Hearing God’s Call.


Second Sunday in Ordinary Time

1     Sam 3: 3b-10, 19; 1 Cor 6: 13c-15a, 17-20; John 1: 35-42

Deacon Larry Brockman

Noise, noise, and more noise!  Busy, busy, all the day long!  Our lives are cluttered with noise and lots of activity.  Cell phones with ear buds; boom boxes; TV and radio; Pandora; U-tube; Facebook; twitter- you name it.  After school activities, club meetings, social groups, sports, and all kinds of go, go, go.  We are a generation of fast and furious; noise and activity.  And sometimes we don’t even have to get up and move around to find it.  But where is it all leading?  Do we really know; and do we even care?  And yet deep down we know- we know that we need meaning and purpose in our lives.  Not only that, we sense that the meaning and purpose must be deeper than just going through the motions of life.  But what is it? What is our meaning and purpose?     

The first thing we have to do to understand the meaning and purpose of our lives  Is to recognize that God is trying to communicate with us about just that.  In the first reading, we see young Samuel learning this lesson.  Samuel is dreaming about someone calling to him- but he doesn’t recognize who it is.  Not once, not twice, but three times he has the same dream.   And only with the help of Eli does Samuel recognize it for what it truly is- God calling him and asking him to listen to him in a dream.   

Now let’s hold on to that thought for a moment and talk about it because some of you are probably thinking- “Is God trying to talk to me in my dreams”?  Maybe, and maybe not, but you see, that isn’t the point.  The point is that whether it is a dream; a funny feeling or fleeting impression when we are awake; something we read; something we see; or something we experience; whatever it might be- God is trying to talk to us all the time.  But we need to be open to it; we need to listen to him.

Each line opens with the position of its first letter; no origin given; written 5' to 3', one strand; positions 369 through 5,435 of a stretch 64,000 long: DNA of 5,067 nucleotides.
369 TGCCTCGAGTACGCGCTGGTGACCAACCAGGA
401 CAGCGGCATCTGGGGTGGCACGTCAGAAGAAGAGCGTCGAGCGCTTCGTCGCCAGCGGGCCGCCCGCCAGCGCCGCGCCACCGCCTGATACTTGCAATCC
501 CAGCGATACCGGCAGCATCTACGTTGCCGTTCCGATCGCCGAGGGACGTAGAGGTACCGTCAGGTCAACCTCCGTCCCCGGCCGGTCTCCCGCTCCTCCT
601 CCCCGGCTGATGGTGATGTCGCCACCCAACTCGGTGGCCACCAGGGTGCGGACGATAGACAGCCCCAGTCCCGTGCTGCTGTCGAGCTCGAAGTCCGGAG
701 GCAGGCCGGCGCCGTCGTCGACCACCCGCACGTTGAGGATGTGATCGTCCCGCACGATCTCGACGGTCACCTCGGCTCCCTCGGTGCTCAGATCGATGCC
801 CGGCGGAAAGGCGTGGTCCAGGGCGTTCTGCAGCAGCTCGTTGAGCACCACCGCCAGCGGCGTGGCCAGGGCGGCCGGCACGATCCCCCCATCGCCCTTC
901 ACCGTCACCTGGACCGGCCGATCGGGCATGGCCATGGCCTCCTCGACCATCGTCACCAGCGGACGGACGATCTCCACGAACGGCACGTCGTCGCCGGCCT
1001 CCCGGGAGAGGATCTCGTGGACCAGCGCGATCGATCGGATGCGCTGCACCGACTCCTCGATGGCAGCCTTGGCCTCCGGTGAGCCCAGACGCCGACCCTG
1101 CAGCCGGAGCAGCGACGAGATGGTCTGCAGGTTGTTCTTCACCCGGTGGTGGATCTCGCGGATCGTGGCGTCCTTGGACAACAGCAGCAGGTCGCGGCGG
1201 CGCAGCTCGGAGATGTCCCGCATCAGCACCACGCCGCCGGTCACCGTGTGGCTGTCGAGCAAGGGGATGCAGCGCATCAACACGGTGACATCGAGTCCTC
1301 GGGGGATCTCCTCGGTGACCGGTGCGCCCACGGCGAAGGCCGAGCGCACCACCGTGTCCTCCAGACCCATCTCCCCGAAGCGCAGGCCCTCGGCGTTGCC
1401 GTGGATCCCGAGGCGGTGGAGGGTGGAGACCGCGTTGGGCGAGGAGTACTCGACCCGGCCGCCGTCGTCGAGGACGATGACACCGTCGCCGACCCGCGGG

The other day, my wife and I watched the film “About Schmidt”.  The main character in the film, Warren Schmidt, was ably played  by Jack Nicholson.  Warren saw a TV add called “Child Reach”, calling for folks to sponsor a poor child in the third World for $22 a month.  Moved by compassion, Warren sponsors a child named Ndugu.  Now Warren is a man who holds it all in,  and doesn’t have anyone to share his anger or frustration with.  He retires after having devoted his life to his job at the expense of spending time with his family.  Then he discovers he wasn’t appreciated by his company; loses his wife; and finds himself frustrated by his daughter’s choice of a mate.   And so, throughout the film, we hear Warren venting his anger in letters to his foster-child Ndugu.  At the end of the film, Warren is feeling very, very discouraged and despondent.  He doesn’t see the value in his life.  And then, all of a sudden, he gets a letter from Ndugu’s teacher who talks about how much Warren’s sponsorship has meant and how much Ndugu loves him.  Ndugu has also sent a crayon drawing.  It shows a smiling Ndugu linked hand in hand with Warren, and a great big bright sun shining in the background.  And Warren cries, because he can see that he has made a difference after all.